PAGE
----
But one day a woodcutter discovered Meinrad's retreat, and soon pilgrims
were again flocking to receive his blessing and advice. Once some of his Brothers
in religion came to visit him, and during the night one of them saw and heard
Meinrad reciting his Office with a beautiful seven-year-old boy all dressed
in white, who approached the astonished monk and secretly foretold many events
which later occurred.
After more than twenty years of prayer and penance, while he was saying Mass
in his little chapel on the morning of January 21, 861, the Feast of the Martyr
St. Agnes, Meinrad learned by a divine revelation that this was to be his
last Mass. With perfect resignation to the will of God, he devoutly received
Holy Communion as if it were Holy Viaticum. Then with tears of love in his
eyes, the old hermit looked up at his beautiful statue of Mary and begged
Our Lady to strengthen him, asking her to offer to her Son the death which
he was about to suffer for His glory.
During all the years which Meinrad had spent alone in the Dark Wood, he had
never been harmed by the mountain bears or wolves or other wild animals who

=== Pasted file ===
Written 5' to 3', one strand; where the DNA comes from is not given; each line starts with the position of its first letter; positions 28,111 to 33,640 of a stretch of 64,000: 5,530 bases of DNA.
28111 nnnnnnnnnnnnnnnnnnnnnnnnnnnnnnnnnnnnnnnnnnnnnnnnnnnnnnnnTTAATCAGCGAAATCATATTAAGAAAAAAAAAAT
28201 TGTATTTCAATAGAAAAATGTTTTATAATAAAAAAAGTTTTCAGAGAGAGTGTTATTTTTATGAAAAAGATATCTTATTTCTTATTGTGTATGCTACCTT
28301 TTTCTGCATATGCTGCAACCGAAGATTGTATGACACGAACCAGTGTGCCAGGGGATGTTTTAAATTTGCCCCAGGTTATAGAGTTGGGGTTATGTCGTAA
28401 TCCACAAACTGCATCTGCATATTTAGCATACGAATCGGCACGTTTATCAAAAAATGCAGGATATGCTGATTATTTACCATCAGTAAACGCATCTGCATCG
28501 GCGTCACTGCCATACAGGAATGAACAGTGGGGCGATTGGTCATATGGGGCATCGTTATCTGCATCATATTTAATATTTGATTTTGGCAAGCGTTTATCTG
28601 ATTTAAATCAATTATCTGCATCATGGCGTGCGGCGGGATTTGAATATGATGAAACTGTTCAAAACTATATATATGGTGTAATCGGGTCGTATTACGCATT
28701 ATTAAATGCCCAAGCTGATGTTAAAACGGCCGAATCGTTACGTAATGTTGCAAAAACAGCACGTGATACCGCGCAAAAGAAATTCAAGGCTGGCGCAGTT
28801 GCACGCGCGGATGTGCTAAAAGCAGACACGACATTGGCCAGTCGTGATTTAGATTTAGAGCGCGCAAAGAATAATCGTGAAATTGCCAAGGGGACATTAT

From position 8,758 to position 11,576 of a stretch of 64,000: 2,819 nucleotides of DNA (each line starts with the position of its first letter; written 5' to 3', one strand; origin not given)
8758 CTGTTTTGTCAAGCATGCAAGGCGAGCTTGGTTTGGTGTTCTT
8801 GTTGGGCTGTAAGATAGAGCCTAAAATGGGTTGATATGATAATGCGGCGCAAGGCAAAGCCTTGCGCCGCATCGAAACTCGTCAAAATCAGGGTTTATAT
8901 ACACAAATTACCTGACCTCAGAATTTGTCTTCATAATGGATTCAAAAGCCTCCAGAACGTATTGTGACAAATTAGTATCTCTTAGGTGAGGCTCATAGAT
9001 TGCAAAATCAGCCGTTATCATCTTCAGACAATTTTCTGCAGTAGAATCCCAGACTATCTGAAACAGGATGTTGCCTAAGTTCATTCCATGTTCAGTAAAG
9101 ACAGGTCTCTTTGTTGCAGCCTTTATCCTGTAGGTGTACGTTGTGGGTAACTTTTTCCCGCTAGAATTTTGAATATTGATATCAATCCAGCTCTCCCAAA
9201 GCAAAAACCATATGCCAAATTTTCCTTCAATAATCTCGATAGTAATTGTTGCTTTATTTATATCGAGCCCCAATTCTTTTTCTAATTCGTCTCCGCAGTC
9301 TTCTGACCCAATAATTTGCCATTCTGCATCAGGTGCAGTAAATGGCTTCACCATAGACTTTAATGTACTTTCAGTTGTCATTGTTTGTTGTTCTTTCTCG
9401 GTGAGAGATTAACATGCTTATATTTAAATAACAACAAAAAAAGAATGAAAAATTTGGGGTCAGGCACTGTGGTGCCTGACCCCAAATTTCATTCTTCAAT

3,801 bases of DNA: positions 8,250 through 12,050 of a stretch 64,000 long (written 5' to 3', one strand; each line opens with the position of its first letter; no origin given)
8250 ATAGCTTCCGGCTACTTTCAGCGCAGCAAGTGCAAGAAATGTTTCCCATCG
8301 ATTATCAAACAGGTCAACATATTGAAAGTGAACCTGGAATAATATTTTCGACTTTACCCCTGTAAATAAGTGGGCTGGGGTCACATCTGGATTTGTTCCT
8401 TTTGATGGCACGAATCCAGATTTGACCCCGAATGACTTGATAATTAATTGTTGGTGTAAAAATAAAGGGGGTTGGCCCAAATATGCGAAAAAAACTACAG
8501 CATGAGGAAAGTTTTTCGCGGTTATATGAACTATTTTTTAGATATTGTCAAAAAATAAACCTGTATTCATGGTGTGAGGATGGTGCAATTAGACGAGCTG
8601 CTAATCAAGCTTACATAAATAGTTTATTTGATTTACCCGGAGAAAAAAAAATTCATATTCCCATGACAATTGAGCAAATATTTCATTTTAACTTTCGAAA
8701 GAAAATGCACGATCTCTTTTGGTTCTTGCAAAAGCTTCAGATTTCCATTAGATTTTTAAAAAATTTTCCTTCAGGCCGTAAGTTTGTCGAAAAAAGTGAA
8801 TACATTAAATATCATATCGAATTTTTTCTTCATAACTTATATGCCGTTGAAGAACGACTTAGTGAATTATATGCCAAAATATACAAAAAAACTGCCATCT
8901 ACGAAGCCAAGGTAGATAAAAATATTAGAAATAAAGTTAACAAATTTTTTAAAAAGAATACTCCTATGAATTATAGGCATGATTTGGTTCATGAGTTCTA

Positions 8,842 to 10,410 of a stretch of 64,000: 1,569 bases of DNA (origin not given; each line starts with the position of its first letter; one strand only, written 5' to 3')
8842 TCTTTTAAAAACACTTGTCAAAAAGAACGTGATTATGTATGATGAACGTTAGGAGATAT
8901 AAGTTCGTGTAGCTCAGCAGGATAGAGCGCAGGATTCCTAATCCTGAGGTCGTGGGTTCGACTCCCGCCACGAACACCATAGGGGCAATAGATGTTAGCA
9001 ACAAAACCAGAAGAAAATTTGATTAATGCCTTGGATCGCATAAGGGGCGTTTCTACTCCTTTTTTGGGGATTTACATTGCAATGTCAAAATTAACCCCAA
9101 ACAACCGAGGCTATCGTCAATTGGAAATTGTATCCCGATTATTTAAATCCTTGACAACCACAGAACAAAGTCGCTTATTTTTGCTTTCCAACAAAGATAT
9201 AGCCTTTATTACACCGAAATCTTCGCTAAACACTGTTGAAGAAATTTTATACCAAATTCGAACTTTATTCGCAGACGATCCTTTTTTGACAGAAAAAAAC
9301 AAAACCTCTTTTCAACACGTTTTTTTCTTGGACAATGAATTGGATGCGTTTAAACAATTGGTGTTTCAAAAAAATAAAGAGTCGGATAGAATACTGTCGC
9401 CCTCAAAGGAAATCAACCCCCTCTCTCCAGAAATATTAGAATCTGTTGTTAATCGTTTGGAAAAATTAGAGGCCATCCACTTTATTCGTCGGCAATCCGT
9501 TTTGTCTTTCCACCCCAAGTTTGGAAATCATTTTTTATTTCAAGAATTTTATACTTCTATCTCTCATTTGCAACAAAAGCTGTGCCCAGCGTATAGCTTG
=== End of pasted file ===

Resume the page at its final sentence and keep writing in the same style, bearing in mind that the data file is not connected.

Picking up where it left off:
dwelt there. Now, however, two human beasts of prey, two hardened criminals,
hearing that people made pilgrimages to the hermit, were tempted by the idea
that he must have precious gifts and rich treasure hidden away in his lonely
hermitage. And so this cold winter night they made their way through the deep
snow to his retreat in the forest.
Meinrad was just finishing his Mass as they approached, and he now heard
the shrill screams of warning of his faithful ravens. With a smile of heavenly
joy on his lips, he went out and welcomed the two men with loving kindness
and hospitality, setting before them some bread and wine. When they roughly
demanded that he show them his hidden treasure he humbly led them into the
little chapel, and pointing to the plain wooden statue above the altar, he
said, "I have no other treasure."
Then with a last loving look at Mary, he folded his hands on his chest, bowed